By Wendy Laursen 2015-06-12 00:02:19
The Western Australian government has taken action to help the shipping and boating industry protect Australia’s marine environment from invasive marine pests.
Fisheries Minister Ken Baston has launched a new risk assessment tool that enables operators to easily assess biofouling risk. It is designed for use before a vessel leaves its last port of call before reaching Australia.
“Vessels are the primary way marine pests are moved to new areas, and the shipping industry and resources sector, together with the Department of Fisheries, identified the need a couple of years ago for a standardized tool to help vessel managers reduce the risk of moving pests into Western Australia in biofouling,” Baston said.
Users of Vessel Check can test different scenarios for their vessel, so they can see how different management actions affect their vessel’s risk.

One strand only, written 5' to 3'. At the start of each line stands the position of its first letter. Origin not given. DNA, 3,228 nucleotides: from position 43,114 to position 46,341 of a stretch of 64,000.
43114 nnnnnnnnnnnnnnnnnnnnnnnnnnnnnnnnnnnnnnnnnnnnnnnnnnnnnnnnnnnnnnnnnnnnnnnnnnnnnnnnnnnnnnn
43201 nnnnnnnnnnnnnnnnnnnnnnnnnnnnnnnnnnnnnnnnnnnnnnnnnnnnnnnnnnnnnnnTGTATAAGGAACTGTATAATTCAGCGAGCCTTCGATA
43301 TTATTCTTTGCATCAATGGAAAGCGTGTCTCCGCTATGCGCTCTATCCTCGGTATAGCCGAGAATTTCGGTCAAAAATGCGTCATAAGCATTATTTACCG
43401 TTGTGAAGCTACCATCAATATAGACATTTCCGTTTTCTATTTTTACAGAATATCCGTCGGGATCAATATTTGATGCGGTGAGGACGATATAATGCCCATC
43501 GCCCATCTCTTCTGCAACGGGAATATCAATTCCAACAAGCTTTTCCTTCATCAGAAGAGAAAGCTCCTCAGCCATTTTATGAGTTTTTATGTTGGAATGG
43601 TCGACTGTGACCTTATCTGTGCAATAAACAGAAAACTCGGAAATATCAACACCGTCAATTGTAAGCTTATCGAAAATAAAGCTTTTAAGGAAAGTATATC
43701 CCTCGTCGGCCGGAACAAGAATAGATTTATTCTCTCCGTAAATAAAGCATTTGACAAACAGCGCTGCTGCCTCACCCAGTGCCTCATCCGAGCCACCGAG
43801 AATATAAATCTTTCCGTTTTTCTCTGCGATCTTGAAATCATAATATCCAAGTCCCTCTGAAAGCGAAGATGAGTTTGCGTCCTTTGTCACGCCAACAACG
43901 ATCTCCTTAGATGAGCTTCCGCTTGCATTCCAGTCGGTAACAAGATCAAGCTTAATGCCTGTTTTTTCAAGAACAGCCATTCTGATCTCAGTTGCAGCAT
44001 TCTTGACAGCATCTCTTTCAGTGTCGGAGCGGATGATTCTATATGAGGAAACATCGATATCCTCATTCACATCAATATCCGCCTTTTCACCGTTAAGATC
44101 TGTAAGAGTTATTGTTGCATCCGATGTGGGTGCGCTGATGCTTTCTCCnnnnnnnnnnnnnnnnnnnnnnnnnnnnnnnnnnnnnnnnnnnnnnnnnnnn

“Following a pilot trial, 30 submissions were received from industry consultants, inspectors, industry users, port authorities and government agencies, with feedback incorporated into the final version of Vessel Check,” Baston said.
The tool has also been validated against a range of real world vessels. “With Vessel Check, Western Australia is leading the way in managing the potential risks from biofouling that, unlike ballast water, is not regulated in a consistent manner around Australia.”
Over 250 marine species have been introduced into Australian waters by vessels of all types, from yachts to commercial ships. Of these, with up to 75 percent are likely to have arrived as biofouling attached to the external and internal surfaces of vessels.
With its large coastline and an average of 12 500 international vessel visits a year, Australia is highly exposed to the risk of invasive species from other regions being introduced into its coastal waters. Once established, marine pests are virtually impossible to eradicate.
This post was sourced from Maritime Executive: View original article here.